Haemodynamic consequences of etomidate administration in elective cardiac surgery: a randomized double-blinded study.
Author(s): Morel J, Salard M, Castelain C, Bayon MC, Lambert P, Vola M, Auboyer C, Molliex S
Affiliation(s): Departement d'Anesthesie Reanimation, Centre Hospitalier Universitaire de Saint Etienne, F-42055 Saint Etienne, France. firstname.lastname@example.org
Publication date & source: 2011-10, Br J Anaesth., 107(4):503-9. Epub 2011 Jun 17.
Publication type: Randomized Controlled Trial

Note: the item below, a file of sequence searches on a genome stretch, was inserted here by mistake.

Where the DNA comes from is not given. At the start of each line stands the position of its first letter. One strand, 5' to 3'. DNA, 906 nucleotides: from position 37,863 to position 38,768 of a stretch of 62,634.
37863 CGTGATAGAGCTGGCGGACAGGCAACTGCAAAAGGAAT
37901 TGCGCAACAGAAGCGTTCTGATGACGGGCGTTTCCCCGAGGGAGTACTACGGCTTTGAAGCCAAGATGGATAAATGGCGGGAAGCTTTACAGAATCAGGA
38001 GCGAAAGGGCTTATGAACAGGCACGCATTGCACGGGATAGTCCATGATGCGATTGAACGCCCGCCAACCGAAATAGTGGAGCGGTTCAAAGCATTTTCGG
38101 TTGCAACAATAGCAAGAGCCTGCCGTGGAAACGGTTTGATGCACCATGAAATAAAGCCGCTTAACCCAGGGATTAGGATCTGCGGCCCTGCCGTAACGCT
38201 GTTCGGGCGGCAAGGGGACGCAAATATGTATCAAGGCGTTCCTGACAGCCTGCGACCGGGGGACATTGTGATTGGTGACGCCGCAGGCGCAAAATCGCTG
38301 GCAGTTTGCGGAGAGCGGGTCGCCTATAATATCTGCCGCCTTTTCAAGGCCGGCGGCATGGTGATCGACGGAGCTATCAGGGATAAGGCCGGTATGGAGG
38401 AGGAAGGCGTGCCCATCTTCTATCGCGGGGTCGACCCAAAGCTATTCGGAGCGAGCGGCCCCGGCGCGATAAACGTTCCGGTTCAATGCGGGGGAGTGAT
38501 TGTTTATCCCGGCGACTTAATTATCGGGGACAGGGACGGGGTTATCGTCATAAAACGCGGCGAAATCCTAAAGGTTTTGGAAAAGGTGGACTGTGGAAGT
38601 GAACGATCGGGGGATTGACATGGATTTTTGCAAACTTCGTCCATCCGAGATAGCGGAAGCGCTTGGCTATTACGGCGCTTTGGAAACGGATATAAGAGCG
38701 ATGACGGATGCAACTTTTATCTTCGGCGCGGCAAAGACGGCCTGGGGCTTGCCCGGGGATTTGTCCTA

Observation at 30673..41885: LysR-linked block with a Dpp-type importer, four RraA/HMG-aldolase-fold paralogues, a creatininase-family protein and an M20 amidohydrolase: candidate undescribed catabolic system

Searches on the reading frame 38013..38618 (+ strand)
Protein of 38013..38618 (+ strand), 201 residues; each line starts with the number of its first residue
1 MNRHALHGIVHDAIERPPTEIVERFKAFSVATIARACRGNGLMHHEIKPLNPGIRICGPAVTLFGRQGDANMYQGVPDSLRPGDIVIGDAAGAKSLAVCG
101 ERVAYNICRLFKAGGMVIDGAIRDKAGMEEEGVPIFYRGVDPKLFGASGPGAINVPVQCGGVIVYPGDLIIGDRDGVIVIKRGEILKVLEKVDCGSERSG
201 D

BACKGROUND: The consequences of inhibition of cortisol synthesis by a single dose of etomidate on subsequent vasopressor drug usage and the duration of relative adrenal insufficiency (RAI) after cardiac surgery are not known. METHODS: This was a prospective, randomized, double-blinded controlled trial of 100 patients undergoing elective cardiac surgery and receiving either etomidate or propofol at induction of anaesthesia. A short corticotropin test was performed 12, 24, and 48 h after anaesthesia induction. RAI was defined as a response <250 nmol litre(-1). RESULTS: The mean (sd) norepinephrine infusion rate during the first 48 postoperative hours was 0.11 (0.01) and 0.11 (0.01) microg kg(-1) min(-1) in the etomidate and propofol groups, respectively (P=0.89). Time to norepinephrine withdrawal was similar between the groups. The incidence of RAI was higher in the etomidate group at 12 h (100% vs 41%, P<0.001) and 24 h (85% vs 25%, P<0.001). CONCLUSIONS: A single bolus of etomidate blunts the hypothalamic-pituitary-adrenal axis response for more than 24 h in patients undergoing elective cardiac surgery, but this was not associated with an increase in vasopressor requirements.